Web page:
Worse yet, there are disruptive ramifications for employees if the company they are working for is stolen through a hostile takeover especially for those who have survived many rounds of layoffs and furloughs.

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Spotify’s $100 Million Joe Rogan Podcasting Gamble

Yes, Spotify is paying Joe Rogan $100 million to offer his popular podcast exclusively on Spotify.

Does this mean that iHeart, Entercom and Cumulus are going to have to start paying podcasters to be exclusive to their platforms?

It turns out that what made Spotify open its wallet so wide has more to do with music than it does with the spoken word.

And that this could start a brutal war with Apple that could, believe it or not, have a negative impact on the radio industry’s rush into podcasting as the answer to their revenue problems.

Then there is the paid platform vs. free access that could change everything because if there is one thing experts are predicting for the post-COVID world is a diminished advertising industry and growing paid subscription model.

Is Joe Rogan to Spotify what Howard Stern was to Sirius Satellite Radio when it spent $500 million to sign him in 2004?

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COVID’s Impact on Sports Radio

Every sport heard on radio went silent due to COVID-19.

Anyone who thinks that when the teams return to empty stadiums and eventually fewer paying fans that radio will recover is living in an alternate reality.

Sports radio accounts for a lot of money and it is now in jeopardy.  There are going to be many changes in how radio broadcasts and markets sports.

Teams are preparing now to make new demands of their broadcast partners.

Listeners are learning new habits that don’t bode well for radio stations.

Competitors are popping up that didn’t previously exist.

And companies like iHeart, Beasley and Entercom have a lot at stake in a segment that they are struggling to understand -- companies.

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Advertiser Complaints Against iHeart, Entercom & Beasley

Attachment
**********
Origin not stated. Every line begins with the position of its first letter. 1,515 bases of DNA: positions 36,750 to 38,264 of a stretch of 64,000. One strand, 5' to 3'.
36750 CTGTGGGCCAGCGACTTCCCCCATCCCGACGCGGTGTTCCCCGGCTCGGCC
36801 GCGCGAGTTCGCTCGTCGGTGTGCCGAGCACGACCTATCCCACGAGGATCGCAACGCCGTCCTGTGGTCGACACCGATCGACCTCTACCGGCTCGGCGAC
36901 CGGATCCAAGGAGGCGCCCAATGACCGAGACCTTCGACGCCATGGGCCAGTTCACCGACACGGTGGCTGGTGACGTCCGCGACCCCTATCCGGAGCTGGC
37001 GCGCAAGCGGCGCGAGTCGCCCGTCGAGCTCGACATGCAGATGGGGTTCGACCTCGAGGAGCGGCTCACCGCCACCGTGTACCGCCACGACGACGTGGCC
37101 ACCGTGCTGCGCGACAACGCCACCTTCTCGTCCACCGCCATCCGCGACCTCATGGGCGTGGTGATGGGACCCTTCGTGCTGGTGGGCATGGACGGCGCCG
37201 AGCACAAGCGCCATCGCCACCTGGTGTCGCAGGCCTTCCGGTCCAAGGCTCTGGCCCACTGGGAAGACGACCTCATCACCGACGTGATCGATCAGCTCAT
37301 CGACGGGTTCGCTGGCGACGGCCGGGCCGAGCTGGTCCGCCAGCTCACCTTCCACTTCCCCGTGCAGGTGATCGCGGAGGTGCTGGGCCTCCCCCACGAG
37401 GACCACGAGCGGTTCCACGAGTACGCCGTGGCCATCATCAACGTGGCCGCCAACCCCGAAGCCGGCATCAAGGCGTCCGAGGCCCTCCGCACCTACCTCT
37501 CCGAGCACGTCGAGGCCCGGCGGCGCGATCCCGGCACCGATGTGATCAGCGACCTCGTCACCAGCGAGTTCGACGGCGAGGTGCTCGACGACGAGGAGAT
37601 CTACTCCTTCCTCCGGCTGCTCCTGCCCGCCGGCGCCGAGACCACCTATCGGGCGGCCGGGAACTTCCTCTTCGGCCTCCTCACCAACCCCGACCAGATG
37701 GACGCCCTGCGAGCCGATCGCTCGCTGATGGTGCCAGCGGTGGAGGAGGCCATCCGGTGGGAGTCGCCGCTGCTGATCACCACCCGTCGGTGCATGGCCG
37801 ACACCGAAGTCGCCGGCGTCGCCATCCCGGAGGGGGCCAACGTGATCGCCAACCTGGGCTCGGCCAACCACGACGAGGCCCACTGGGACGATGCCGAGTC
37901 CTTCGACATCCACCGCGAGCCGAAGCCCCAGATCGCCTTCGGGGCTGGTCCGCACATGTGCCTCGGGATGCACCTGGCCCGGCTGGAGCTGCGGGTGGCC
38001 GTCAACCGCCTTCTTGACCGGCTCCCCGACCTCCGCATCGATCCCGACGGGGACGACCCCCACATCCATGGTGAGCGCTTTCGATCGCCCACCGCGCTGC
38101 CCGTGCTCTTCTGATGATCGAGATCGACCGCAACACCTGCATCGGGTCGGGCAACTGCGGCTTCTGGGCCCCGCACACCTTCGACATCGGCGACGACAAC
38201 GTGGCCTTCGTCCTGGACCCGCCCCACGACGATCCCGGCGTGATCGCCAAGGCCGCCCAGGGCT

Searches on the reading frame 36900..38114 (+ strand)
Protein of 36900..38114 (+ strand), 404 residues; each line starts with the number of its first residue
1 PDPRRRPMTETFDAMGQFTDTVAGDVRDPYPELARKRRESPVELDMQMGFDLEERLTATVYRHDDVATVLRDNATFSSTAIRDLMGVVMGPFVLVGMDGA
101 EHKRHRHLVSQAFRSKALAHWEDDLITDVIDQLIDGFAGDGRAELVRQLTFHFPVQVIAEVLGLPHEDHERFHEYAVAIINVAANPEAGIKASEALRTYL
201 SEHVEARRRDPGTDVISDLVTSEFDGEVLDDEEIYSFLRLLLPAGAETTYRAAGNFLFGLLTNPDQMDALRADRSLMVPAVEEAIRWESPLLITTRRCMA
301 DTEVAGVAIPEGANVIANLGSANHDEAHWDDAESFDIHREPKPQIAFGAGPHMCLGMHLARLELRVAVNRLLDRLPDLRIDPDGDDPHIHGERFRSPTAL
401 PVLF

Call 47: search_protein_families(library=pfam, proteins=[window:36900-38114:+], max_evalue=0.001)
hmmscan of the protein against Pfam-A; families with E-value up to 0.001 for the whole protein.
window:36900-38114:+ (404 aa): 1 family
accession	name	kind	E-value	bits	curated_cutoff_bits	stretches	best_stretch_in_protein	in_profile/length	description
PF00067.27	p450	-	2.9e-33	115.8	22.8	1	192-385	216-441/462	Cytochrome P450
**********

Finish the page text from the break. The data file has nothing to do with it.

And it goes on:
I get that radio lives in an alternate reality that it so laced in happy talk that they have ignored the signs of a declining industry long before COVID-19.

But a major market advertiser is so irked, they have complained to iHeart, Entercom & Beasley for sitting on their hands and helping themselves before helping their clients.

They’re outing a lazy radio industry that assumes that when all of this over, these must-have advertisers will simply return.

This will open some eyes because it gets specific about what radio stations need to do to win back essential advertisers.

And it’s the opposite of what most radio stations are doing.

Local advertisers are madder than hell and they’re now vocally threatening to take their ad money elsewhere – consider this a wakeup call.

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Cumulus Hiding Extent of Their Financial Woes

According to Mary Berner the cancellation of “March Madness” killed Cumulus last quarter.

But that’s only part of it – she left something really, really important out.

And something is not quite right about their layoffs – publicly you hear one story, privately a totally different one.

Their stock has gone from $4.60 to the $3.40 range meaning investors are not buying what they are hearing from Cumulus management.

What could be so bad that Cumulus feels it has to conceal the truth?

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Entercom Eyeing 500 More Layoffs

David Field was forced to show his cards late last week when he conducted the second quarter earnings call for financial analysts.

Anyone who subscribes to this publication knows the tricks used by radio CEOs to cover up lack of performance and attempts to inspire confidence in their lagging companies.

Although this time Entercom covered a lot of shortcomings but couldn’t hide the need for more massive layoffs.

Threadbare markets just lost key employees and now we are able to do the math to get a reasonable idea of how many and who will be next. 

Field promised stakeholders upwards of $110 million in cost synergies when he closed the CBS Radio deal – Entercom is way beyond that now and still climbing.

Now that we know Entercom’s previous cost savings from RIFs and plugging in radio revenue projections for the rest of this year, we get a clear picture of how the next round will look.